As with any water dog, the quantity and texture of the breed’s coat is vitally important.

“A profuse, thickly planted coat of strong, healthy hair, covering the whole body evenly…” is how the AKC breed standard describes the coat. It is thinner in the groin area and where the forearm meets the brisket, and there is no mane or ruff.

The Portuguese Water Dog is a single-coated breed with no undercoat.

Two coat types are recognized in the U.S.: curly, known as Cão de Água de Pêlo Encaracolado in Portuguese; and wavy, or Cão de Água de Pêlo Ondulado. Both grow to a good length and shed water easily.

The wavy coat is soft, “falling gently in waves,” with a glossy shine and longer ear fringes. The curly coat type consists of “compact cylindrical curls” without luster, with a somewhat wavy ear coat permissible. In the U.S., no preference is given to coat type, and neither is preferred in the conformation show ring.

Regular maintenance is required to keep either coat type in good form. Only two trims are acceptable in the breed: the Lion clip and the Working Retriever clip.

According to the breed standard, the Lion clip requires the long hair to be clipped to the skin over “the middle part and hindquarters, as well as the muzzle.” Some leeway exists for determining exactly where the “middle part” is, but a good reference point is the last rib, although some fanciers choose the mid-section of the body proper.

The coat of the tail is also clipped short, except for the last three inches where the natural length is kept.

In the Working Retriever clip, “the entire coat is scissored or clipped to follow the outline of the dog, leaving a short blanket of coat no longer than one inch in length.” The appearance should be natural, as directed by the standard, with a smooth, unbroken line. As with the Lion clip, the hair at the end of the tail is left at full length.

The Portuguese Water Dog’s coat may be black, white or various shades of brown. Although frowned upon by Portuguese fishermen who knew the breed well, parti-colored coats of white with either black or brown are not uncommon and are acceptable today.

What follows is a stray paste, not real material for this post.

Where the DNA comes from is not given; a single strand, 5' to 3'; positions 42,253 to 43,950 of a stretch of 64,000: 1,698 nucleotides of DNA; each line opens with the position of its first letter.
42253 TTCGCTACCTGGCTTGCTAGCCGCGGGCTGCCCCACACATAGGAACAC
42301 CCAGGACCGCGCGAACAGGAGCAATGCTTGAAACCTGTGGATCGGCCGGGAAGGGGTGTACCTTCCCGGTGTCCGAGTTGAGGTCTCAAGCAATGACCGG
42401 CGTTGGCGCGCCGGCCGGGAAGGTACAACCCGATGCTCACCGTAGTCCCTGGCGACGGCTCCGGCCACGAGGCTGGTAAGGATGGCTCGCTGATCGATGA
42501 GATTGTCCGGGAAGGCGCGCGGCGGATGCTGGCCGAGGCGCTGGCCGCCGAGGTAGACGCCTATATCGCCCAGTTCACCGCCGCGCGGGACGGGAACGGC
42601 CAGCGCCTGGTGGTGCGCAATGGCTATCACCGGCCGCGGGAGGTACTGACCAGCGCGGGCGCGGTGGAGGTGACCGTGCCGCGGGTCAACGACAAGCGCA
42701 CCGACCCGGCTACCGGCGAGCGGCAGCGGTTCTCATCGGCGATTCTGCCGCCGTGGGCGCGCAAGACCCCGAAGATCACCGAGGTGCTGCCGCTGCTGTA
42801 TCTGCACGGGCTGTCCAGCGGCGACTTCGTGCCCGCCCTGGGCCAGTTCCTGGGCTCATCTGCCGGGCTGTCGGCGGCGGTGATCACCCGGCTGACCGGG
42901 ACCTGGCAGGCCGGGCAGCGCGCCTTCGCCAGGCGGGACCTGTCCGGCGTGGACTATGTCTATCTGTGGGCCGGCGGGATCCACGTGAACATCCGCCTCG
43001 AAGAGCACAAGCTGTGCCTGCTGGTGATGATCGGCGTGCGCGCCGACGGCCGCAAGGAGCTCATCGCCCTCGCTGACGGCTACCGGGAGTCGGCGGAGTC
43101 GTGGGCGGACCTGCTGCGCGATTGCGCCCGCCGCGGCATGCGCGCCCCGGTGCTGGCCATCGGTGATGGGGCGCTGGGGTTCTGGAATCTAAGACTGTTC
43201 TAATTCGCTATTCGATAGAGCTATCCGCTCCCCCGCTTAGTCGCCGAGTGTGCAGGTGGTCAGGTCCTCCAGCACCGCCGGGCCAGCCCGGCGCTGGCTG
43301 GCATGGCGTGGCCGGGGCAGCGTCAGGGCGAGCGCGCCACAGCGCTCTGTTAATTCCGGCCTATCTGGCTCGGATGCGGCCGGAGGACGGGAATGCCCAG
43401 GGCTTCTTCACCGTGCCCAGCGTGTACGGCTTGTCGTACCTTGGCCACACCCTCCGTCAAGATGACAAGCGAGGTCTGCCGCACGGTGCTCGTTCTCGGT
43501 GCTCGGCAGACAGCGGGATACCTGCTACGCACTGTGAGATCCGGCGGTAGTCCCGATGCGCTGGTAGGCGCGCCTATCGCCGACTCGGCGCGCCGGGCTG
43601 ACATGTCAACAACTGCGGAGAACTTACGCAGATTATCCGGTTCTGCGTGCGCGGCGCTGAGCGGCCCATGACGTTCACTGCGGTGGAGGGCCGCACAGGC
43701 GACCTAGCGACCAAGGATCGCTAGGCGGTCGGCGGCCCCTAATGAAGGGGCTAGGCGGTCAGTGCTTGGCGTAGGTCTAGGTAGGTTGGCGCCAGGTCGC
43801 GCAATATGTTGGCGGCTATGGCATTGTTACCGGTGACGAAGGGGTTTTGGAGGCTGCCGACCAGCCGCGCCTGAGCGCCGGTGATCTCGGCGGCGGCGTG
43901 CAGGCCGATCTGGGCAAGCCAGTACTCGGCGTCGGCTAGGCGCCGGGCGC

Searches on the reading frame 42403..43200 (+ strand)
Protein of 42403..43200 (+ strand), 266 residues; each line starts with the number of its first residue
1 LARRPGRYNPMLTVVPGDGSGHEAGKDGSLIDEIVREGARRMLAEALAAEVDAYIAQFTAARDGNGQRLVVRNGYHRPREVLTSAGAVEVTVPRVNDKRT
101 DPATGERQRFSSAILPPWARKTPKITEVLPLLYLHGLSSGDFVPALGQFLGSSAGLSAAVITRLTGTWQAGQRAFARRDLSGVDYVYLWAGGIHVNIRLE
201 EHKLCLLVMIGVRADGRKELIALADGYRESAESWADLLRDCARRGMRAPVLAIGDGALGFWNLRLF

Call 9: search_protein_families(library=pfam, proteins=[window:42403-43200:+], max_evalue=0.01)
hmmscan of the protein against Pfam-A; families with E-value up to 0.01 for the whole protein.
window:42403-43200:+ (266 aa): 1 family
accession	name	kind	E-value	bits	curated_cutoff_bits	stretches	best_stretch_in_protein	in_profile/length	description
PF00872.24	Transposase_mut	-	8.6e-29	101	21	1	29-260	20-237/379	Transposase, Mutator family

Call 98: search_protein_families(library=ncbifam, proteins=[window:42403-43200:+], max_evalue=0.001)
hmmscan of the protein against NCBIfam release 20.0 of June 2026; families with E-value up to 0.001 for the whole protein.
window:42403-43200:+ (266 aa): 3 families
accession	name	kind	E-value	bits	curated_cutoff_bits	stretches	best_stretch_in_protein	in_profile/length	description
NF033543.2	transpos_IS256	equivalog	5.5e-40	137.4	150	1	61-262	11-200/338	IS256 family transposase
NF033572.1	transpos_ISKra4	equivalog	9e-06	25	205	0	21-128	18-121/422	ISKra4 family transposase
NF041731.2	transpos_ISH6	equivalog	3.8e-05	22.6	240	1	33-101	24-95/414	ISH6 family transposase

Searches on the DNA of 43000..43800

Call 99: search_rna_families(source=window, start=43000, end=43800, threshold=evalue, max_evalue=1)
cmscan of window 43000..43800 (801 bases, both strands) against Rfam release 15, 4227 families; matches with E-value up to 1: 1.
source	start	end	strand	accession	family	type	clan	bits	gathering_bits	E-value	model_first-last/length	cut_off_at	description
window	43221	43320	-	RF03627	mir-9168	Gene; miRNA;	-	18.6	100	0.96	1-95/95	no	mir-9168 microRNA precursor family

According to the standard, “the skin is decidedly bluish” under black, white or black and white coats. “A white coat does not imply albinism provided the nose, mouth and eyelids are black.”

An Exceptional Head
The head of the Portuguese Water Dog is an essential breed characteristic. It is “distinctively large, well-proportioned and with exceptional breadth of skull.”

Unlike similar breeds such as the Poodle or Irish Water Spaniel, the Portie is bred for utility as opposed to a specialty. As a working water dog, the breed’s head is a dependable tool, capable of pulling nets, retrieving tackle, herding fish, and carrying messages between boats.

Its wide skull, with a rise over the occiput, creates an impression of strength that is in balance with the rest of the dog. The stop is well-defined, with a depression running down the muzzle toward a wide nose. Strong jaws, with teeth meeting in a scissor or level bite, and thick lips without flews, allow the breed to perform its many tasks, in and out of the water, throughout the day.

Heads that are small in overall size, narrow in topskull, snipey in muzzle or otherwise unimpressive are major faults in the breed, as are over- and undershot bites.

A Tufted Tail
“The tail is of great help when swimming and diving,” according to the breed standard. Thick at the base and tapering toward the tip, the tail acts as a rudder, providing stability and balance while swimming, and aiding equilibrium when diving.

Set on slightly below the line of the back, the tail is never docked. It is held in a ring when the dog is alert, although it should not reach forward of the loin. The tail should never be tightly curled.

When relaxed, the tail hangs straight down or is held straight out behind. Extremely low set tails or tails carried low are uncharacteristic of the breed.

The tuft of hair that is left on the tip of the tail may act as a marker to locate the dog as it dives into the sea.

The spirited and robust Portuguese Water Dog is a living legacy to the fishermen who depended on the breed for their livelihood. From the Algarve coastline to ports of call throughout the world, the two shared a hazardous life, finding reward in each day’s catch and in their companionship.

“The Complete Portuguese Water Dog” by Kathryn Braund and Deyanne Farrell Miller was a source for the historical information in this article.